Bureau of Land Management
The BLM is an agency within the U.S. Department of the Interior with an annual budget of about $1 billion and 9,000 employees. President Harry S. Truman created the BLM in 1946 by combining two existing agencies: the General Land Office and the Grazing Service. The mission of the BLM is “to sustain the health, diversity, and productivity of the public lands for the use and enjoyment of present and future generations.” The BLM’s holdings were described originally as “the land nobody wanted” because homesteaders had passed them by. Today, the BLM manages public lands under the provisions of its organic act, the Federal Land Policy and Management Act of 1976 and other related laws. For more information about the history of the BLM, see the BLM’s history website page, Opportunity and Challenge: The Story of BLM, and Our Heritage, Our Future: the BLM and America’s Public Lands.
More than 245 million surface acres of the original public domain lands remain under BLM’s management. In addition, the BLM manages onshore subsurface mineral estate development on 700 million acres.
The federal government funds most of the cost of managing public use and protecting the resources on these federal lands. The BLM’s FY 2019 budget request is $1 billion. In 2017, over 28,000 volunteers supported the BLM by working to conserve and protect the natural and cultural resources on public lands and provide recreational and interpretative opportunities and programs.
The BLM manages one in every 10 acres of land in the United States, and approximately 30 percent of the Nation’s minerals. These lands and minerals are found in every state in the country and encompass forests, mountains, rangelands, arctic tundra, and deserts. Most are located in twelve western States, including Alaska and comprise 245 million acres of land and 700 million acres of mineral estate. They are officially designated as the “National System of Public Lands (NSPL).
In addition to the public lands managed by the BLM, there are other public lands managed by U.S. Department of the Interior and U.S. Department of Agriculture agencies.
Federal Land Policy and Management Act
Public Law 94-579 | 43 U.S.C. Chapter 35
The Federal Land Policy and Management Act (FLPMA) of 1976 is often called the BLM’s organic act, since it authorizes the BLM to do a lot of the things it does on a daily basis. Through FLPMA, Congress formally recognized what BLM had been doing for many years: managing public lands under the principles of multiple use and sustained yield. FLPMA did much more, though—it granted BLM new authorities and responsibilities, amended or repealed previous legislation, and prescribed specific management techniques. Here are six of the most important parts of FLPMA.
- Mandates the permanent federal ownership of public lands.
- Declares that BLM will manage public lands for multiple uses and values.
- Repealed more than 1,000 out-of-date land management statutes, replacing them with new policies, including a new planning system.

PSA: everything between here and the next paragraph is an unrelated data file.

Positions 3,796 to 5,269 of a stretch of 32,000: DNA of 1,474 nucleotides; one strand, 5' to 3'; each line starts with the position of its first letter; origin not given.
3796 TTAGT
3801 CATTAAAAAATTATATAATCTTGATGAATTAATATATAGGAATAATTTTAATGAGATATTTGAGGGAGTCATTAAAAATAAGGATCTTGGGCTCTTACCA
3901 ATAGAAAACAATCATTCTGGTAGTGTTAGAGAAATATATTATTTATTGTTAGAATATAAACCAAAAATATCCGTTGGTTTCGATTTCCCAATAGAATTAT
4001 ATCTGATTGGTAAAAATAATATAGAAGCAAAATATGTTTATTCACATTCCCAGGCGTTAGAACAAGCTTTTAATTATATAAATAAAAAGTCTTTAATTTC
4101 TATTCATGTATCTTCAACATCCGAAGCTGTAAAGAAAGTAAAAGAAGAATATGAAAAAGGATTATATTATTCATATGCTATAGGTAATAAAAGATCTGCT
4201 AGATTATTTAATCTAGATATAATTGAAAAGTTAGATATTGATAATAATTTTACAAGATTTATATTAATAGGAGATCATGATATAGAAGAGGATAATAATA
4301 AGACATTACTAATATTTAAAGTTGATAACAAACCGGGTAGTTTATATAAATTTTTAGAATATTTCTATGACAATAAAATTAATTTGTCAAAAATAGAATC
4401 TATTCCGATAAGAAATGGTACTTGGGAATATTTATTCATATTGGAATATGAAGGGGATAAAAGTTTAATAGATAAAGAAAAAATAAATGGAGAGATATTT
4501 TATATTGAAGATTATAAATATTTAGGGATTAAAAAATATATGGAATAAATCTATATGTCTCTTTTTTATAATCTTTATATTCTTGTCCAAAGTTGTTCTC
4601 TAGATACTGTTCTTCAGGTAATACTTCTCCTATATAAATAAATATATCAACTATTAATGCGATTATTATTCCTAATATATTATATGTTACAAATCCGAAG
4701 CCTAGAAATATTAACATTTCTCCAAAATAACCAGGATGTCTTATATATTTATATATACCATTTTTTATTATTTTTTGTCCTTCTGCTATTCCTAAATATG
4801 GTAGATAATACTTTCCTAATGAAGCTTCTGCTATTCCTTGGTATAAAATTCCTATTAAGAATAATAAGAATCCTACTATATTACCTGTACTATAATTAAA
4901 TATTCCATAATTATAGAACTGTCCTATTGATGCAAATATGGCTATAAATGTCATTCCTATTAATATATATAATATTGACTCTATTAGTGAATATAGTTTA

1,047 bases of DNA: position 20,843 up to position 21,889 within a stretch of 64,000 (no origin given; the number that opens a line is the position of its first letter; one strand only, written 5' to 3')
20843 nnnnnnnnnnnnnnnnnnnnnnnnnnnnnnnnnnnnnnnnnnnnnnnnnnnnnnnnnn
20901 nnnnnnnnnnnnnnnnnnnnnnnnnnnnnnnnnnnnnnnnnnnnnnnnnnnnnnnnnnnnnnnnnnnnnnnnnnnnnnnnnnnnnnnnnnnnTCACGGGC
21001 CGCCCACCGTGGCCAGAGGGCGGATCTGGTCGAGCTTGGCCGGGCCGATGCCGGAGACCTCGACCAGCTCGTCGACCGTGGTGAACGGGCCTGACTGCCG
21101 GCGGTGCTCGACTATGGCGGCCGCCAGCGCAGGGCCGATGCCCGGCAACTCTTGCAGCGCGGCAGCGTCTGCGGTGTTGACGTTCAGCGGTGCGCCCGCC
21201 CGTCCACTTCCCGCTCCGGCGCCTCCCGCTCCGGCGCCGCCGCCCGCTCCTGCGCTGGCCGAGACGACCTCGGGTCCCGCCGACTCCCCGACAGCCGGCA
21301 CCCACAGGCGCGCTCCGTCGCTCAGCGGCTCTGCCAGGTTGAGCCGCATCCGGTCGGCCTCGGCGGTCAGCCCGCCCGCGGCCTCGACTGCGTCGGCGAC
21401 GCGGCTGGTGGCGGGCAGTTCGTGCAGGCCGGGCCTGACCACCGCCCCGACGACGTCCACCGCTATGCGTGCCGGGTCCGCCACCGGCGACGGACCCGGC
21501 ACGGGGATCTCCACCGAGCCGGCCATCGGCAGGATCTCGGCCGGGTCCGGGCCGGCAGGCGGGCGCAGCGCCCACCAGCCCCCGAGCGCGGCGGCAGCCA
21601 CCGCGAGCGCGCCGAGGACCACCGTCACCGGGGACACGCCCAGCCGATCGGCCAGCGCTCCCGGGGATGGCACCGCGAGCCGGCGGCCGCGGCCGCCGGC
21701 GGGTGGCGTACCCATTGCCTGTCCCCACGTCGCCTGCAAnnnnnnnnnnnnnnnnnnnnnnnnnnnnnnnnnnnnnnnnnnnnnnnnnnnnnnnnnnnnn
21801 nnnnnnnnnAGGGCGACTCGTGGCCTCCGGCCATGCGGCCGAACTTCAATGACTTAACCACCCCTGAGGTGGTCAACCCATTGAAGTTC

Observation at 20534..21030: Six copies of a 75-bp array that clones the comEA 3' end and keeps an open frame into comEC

- Changed how BLM manages minerals and grazing in public lands.
- Mandated new forms of preservation and protection for public lands.
- Helped to usher in a cultural change in the BLM.
The value of the public lands is indisputable as a legacy for future generations and as a contributor to present-day economics and quality of life. Public lands managed by the BLM contributed $88 billion to the U.S. economy while supporting nearly 374,000 jobs in FY 2015.
The economic output generated by activities on the public lands fuel local economies. Energy related development and production — including oil and gas, coal, non-energy minerals, and geothermal, wind and solar energy — on BLM-managed public lands contributed just over $79 billion in FY 2015. Within that total, oil and gas generated $50.4 billion; coal $14.1 billion; non-energy minerals such as sand and gravel $13.3 billion; and geothermal, wind and solar energy leases $1.2 billion.
Other significant economic activity was supported by: recreation use ($5.5 billion); livestock production, or the introduction of feed, fiber, and livestock into the market ($2.2 billion); and timber harvesting ($800 million). Royalties and other revenues are also collected on this economic activity, resulting in substantial funds being contributed back to the U.S. Treasury, as well as to state and local governments.
DOI Economic Report
Every year since 2009 the U.S. Department of the Interior has released an annual Economic Contribution Report highlighting the current economic impact of Interior’s existing programs and activities, and underscores the impact Interior has on a state-by-state basis. The latest report is for FY 2016.
The Outdoor Industry Association in 2017 released a report on the outdoor recreation economy. Highlights include: $887 billion in consumer spending annually; 7.6 million American jobs; $65.3 billion in Federal tax revenue; and, $59.2 billion in state and local tax revenue.